Fareed the Clueless

   On his CNN show today, Fareed Zakaria publicly admonished former Treasury Secretary Henry Paulsen and former Chairman of the Fed Alan Greenspan for their,  in his opinion, gutless evasion of the need for tax increases.  He replayed part of their interview with David Gregory on last week’s Meet The Press.  They both expressed a total commitment to dealing with the deficit as the most serious problem facing the economy today.  And yet, when asked if a tax increase at this time should be considered, both backed away.  They felt that it would lead to a slowdown of the economy in the middle of a recession, and greater job loss.

   Zakaria was both angry and confused.  He said that the timidity of both men was symptomatic of why the public has lost any confidence in Washington to prevent the coming catastrophe.  Here were major public figures who could not commit to the painful choices that, all agreed, were absolutely necessary, but that no politician in Washington, including the President, was willing to make.  He was particularly upset that these two men would not commit themselves even though they no longer held public posts.  What possible reason could they have for not stating the obvious?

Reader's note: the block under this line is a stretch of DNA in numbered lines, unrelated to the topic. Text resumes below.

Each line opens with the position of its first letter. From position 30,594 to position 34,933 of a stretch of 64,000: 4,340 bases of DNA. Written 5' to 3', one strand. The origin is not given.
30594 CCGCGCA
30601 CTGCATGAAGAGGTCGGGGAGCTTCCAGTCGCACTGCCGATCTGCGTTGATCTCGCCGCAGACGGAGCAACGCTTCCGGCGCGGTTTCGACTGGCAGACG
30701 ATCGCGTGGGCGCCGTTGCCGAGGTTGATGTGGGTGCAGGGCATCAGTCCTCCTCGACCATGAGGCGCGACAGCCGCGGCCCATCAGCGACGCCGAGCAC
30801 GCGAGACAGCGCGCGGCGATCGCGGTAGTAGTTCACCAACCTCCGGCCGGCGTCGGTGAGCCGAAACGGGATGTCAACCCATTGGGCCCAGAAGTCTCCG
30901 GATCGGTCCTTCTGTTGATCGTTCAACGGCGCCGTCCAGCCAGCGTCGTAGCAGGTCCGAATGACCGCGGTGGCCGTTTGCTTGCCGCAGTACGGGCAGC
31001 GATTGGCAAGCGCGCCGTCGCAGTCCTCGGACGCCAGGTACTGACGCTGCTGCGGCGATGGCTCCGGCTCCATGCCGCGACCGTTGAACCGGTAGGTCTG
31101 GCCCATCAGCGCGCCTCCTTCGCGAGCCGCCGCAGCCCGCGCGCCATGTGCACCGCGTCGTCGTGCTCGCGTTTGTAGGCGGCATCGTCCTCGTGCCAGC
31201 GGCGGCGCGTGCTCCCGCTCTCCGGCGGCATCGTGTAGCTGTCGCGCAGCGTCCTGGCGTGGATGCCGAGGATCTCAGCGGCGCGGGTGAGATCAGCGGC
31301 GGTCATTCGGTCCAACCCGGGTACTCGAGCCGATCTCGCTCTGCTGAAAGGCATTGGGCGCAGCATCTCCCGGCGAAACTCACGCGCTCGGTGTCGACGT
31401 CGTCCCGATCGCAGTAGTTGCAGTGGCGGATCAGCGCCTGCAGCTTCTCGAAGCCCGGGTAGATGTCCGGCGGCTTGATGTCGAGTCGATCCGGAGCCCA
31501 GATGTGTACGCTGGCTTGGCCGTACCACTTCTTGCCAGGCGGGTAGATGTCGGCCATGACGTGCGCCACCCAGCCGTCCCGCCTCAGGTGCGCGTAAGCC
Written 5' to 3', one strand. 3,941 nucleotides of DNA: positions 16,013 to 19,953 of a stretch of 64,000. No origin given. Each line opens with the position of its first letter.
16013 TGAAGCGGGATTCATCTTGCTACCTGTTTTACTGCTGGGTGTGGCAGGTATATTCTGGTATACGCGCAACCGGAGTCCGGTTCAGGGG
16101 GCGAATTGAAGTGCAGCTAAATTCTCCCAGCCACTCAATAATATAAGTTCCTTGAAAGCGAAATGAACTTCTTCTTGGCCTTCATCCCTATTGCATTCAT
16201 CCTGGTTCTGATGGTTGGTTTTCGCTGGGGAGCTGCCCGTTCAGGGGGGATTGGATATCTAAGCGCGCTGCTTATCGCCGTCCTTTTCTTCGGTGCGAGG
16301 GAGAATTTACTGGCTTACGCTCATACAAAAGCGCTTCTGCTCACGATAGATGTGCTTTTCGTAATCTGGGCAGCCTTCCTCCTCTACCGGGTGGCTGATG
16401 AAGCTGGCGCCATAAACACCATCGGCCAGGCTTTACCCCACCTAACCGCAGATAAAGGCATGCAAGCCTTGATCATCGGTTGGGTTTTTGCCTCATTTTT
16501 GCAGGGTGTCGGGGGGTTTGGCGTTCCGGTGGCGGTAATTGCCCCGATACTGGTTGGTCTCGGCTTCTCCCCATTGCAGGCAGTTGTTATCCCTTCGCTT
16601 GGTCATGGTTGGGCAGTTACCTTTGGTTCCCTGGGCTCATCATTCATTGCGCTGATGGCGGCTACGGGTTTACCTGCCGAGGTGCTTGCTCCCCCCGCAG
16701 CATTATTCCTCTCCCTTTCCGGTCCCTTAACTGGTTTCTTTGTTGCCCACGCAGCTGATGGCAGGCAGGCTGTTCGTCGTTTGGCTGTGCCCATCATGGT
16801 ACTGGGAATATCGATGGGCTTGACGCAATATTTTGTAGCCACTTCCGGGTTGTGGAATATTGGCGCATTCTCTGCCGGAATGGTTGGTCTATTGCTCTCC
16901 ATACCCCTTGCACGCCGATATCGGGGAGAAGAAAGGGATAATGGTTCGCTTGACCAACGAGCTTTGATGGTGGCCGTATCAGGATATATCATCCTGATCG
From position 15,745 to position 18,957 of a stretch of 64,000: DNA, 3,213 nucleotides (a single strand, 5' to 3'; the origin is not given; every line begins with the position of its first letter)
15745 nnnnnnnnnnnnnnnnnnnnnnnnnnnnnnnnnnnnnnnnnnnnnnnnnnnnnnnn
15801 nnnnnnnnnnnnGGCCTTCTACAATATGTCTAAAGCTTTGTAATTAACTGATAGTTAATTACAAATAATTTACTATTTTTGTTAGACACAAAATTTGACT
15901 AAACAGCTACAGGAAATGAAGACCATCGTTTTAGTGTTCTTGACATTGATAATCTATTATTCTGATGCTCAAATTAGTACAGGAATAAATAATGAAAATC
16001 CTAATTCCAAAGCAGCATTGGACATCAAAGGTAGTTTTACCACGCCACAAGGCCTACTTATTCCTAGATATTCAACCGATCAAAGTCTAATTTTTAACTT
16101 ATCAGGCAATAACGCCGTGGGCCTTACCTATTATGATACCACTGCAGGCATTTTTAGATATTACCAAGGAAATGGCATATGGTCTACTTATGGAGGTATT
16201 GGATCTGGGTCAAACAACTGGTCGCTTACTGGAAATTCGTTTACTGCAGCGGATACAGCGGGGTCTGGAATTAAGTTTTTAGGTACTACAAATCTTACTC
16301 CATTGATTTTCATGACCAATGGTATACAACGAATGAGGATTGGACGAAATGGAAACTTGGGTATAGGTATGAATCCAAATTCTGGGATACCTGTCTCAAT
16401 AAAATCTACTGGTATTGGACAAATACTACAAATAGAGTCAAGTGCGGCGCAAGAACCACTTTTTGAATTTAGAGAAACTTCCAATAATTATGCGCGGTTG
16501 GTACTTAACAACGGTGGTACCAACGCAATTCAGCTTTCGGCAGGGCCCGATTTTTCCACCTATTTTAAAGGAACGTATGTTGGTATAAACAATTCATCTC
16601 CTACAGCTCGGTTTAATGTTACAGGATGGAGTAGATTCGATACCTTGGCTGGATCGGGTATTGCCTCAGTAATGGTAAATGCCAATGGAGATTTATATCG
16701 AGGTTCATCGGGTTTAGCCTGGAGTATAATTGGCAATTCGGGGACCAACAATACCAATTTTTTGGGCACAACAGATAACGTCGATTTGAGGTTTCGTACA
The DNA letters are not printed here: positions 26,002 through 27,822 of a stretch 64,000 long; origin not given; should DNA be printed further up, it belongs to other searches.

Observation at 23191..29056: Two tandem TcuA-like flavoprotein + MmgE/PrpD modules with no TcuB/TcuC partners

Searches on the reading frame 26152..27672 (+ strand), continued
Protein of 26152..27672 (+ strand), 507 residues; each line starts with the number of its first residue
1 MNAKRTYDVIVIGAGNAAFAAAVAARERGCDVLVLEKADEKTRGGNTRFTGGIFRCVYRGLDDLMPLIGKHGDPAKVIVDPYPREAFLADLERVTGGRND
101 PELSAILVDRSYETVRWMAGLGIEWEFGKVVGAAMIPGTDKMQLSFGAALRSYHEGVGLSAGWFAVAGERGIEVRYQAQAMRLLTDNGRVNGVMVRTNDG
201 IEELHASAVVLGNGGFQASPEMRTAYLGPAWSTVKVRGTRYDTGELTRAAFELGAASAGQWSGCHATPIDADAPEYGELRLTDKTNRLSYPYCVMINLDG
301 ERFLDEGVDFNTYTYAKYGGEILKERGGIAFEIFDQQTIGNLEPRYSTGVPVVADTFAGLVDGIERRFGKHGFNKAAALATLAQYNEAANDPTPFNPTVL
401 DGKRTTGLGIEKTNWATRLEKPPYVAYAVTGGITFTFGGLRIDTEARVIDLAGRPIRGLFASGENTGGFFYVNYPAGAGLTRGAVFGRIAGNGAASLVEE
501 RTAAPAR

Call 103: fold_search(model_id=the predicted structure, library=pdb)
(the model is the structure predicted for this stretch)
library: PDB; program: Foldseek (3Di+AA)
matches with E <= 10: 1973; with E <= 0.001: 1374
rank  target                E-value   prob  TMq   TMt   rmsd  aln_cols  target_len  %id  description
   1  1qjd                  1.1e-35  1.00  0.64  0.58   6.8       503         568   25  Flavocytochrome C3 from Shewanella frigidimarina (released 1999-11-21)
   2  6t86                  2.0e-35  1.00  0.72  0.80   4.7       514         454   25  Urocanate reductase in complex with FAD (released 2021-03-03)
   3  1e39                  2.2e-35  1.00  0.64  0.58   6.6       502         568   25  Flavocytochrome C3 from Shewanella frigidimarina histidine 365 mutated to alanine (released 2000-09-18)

I can understand Zakaria’s anger, but not his confusion.  If anything, Greenspan and Paulsen will be even more reluctant to state the obvious now, when they are not officially making economic policy.  This is because the public can be expected to interpret  their statements as the real deal; that is, what they think when they are not supposed to influence the market. Of course, it will have the opposite effect.

   We are crawling out of a deep recession now.  Paulsen and Greenberg may be government outsiders now, but in the main arena of action, the financial markets, they loom as large as ever, especially Greenspan.  Even a qualified endorsement of tax increases would be picked up by the media, and magnified.  Inevitably, the market would react, but exactly how is open to question.  But why take that risk?  The tremors would start within 24 hours, and could get worse.  I’m sure both men were imagining what they would say in the glare of a crisis that they created.  Timid?  Sure, they could live with that.

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